Shares of Open Market Inc. (Nasdaq: OMKT) jumped 1 1/4, or 10 percent, to 13 5/8 in early trading Monday after PaineWebber upgraded the stock to a "buy" from a "neutral."
PaineWebber cited increasing demand for e-commerce products, and a recent deal to offload a lot of risk related to its Folio division as reasons for the upgrade.
Despite the jump, shares in the Redwood, California-based e-commerce software maker are well below 52-week high of 27.
Analyst James Preissler gave Open Market a $25 one-year price target, up from $14. Open Market announced an $18 million distribution agreement with ABSB for its Folio and Commerce products on June 9th, and e-commerce product revenues have grown to $8 million in this year's first quarter, up from $3 million a year ago. PaineWebber's revenue estimate for 1999, however, is now $67 million, down from $70 million.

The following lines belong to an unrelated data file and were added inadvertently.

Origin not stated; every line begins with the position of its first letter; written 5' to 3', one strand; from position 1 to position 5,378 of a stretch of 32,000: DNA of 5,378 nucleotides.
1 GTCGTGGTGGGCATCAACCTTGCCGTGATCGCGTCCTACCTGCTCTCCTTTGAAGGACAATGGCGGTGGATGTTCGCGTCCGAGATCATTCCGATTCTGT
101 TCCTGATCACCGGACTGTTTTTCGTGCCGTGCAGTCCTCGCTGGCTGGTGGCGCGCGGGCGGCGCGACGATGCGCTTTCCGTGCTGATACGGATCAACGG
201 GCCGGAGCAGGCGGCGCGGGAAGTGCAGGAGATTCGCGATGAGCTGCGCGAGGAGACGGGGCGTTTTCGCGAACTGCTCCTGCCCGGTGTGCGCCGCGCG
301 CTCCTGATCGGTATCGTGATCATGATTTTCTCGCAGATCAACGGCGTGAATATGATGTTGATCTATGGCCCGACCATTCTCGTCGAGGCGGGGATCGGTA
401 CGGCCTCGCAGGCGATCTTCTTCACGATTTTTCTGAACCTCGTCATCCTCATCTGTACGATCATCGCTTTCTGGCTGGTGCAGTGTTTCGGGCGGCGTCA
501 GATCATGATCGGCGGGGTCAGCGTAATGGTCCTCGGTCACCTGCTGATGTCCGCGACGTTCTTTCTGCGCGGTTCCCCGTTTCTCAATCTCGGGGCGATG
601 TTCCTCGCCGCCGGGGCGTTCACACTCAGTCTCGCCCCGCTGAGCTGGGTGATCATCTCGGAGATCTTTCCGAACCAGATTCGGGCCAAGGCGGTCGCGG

"We believe the ecommerce application software market remains extremely unpredictable and volatile until the end of 1999," said Preissler in a research note. "We firmly believe this is an industry issue, not OMKT specific."
PaineWebber has also lowered estimated expenses to $76 million, down 7 percent, from an original $82 million. Preissler's estimated losses for 1999 will be 22 cents a share, down from 31 cents a share. PaineWebber expects Open Market to break even by the second half of 2000, with potential profitability in the fourth quarter.
First Call estimates by 11 brokers put Open Market at a loss of 25 cents a share for 1999.
Potential competitors Microsoft (Nasdaq: MSFT), IBM (NYSE: IBM), Oracle (Nasdaq: ORCL), and others all have significantly larger resources, sales organizations, and customer bases, and may challenge Open Market's leadership in electronic commerce software, which Preissler called a volatile and "nascent market with little forward visibility."